By Patricia Daukantas
A smorgasbord of recent developments in U.S. energy policy, astrophysics and the deep sea:
The barren desert that once hosted hundreds of nuclear fission explosions will become a testing ground for collecting energy from that ultimate source of fusion power, the Sun. The U.S. Department of Energy has announced it is creating a solar energy demonstration zone at the Nevada Test Site. U.S. Energy Secretary (and OSA Honorary Member) Steven Chu recently signed an agreement with his counterpart at the Interior Department, which owns the land. The 25 square miles of desert, which is away from the regions of the test site that actually saw nuclear explosions, will host demonstrations of concentrated solar power (CSP) technologies.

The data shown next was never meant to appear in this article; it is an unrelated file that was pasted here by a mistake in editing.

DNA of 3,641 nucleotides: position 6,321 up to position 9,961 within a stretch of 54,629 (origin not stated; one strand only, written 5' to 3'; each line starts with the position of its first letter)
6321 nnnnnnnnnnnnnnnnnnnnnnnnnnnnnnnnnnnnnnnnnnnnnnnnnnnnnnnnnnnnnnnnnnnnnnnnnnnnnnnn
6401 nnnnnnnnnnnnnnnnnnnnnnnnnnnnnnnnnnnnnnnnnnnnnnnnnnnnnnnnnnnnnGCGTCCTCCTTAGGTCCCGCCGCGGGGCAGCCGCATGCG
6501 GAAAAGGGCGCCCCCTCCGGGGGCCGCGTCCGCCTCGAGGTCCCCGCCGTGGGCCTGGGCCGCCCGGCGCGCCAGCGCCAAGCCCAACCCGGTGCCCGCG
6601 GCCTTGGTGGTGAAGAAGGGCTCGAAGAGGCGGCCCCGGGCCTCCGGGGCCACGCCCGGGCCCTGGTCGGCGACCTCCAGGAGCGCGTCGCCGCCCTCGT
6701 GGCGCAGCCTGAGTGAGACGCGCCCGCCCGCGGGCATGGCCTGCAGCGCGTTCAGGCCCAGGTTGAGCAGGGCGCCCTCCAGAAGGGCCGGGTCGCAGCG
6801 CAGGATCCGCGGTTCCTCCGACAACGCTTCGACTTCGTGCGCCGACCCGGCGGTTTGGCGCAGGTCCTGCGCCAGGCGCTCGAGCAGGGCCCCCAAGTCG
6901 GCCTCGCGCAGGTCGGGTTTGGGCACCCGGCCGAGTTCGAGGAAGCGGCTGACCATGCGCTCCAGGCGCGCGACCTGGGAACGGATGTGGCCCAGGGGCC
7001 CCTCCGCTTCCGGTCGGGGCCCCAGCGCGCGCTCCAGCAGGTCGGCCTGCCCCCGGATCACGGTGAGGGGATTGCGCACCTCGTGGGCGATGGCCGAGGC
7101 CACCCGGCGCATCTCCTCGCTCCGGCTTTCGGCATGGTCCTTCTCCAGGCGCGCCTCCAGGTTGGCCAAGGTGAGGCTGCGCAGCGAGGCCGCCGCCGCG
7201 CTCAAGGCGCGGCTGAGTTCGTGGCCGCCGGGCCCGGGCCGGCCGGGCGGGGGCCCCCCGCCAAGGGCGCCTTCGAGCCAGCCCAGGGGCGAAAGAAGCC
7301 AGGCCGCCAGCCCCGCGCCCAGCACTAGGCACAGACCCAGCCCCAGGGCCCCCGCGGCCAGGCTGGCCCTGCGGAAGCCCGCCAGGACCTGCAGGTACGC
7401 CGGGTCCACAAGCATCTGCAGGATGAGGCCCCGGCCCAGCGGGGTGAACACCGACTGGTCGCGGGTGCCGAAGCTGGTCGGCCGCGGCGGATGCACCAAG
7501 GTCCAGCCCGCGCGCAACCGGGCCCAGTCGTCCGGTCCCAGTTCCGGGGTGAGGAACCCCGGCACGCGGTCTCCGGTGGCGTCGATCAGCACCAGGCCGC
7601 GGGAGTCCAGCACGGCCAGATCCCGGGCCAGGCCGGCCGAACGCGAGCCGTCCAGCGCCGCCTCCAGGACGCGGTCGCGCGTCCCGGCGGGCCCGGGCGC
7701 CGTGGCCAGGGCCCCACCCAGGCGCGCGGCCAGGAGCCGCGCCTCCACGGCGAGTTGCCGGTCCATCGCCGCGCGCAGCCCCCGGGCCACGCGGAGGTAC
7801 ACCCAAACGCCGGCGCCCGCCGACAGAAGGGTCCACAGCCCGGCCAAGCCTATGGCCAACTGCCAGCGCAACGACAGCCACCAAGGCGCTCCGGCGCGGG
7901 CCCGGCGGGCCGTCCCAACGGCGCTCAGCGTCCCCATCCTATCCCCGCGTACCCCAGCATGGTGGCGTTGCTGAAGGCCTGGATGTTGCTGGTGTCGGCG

The Hubble Space Telescope’s master repairman has gotten himself a second ground-based gig. John Grunsfeld, who has made three space trips to fix and upgrade the 20-year-old orbiting instrument, will be a research professor of physics and astronomy at Johns Hopkins University in Baltimore, Md., U.S.A. Grunsfeld, an astrophysicist by training, now serves as deputy director of the nearby Space Telescope Science Institute.
2010-07 July, Astrophysics, Energy, Photography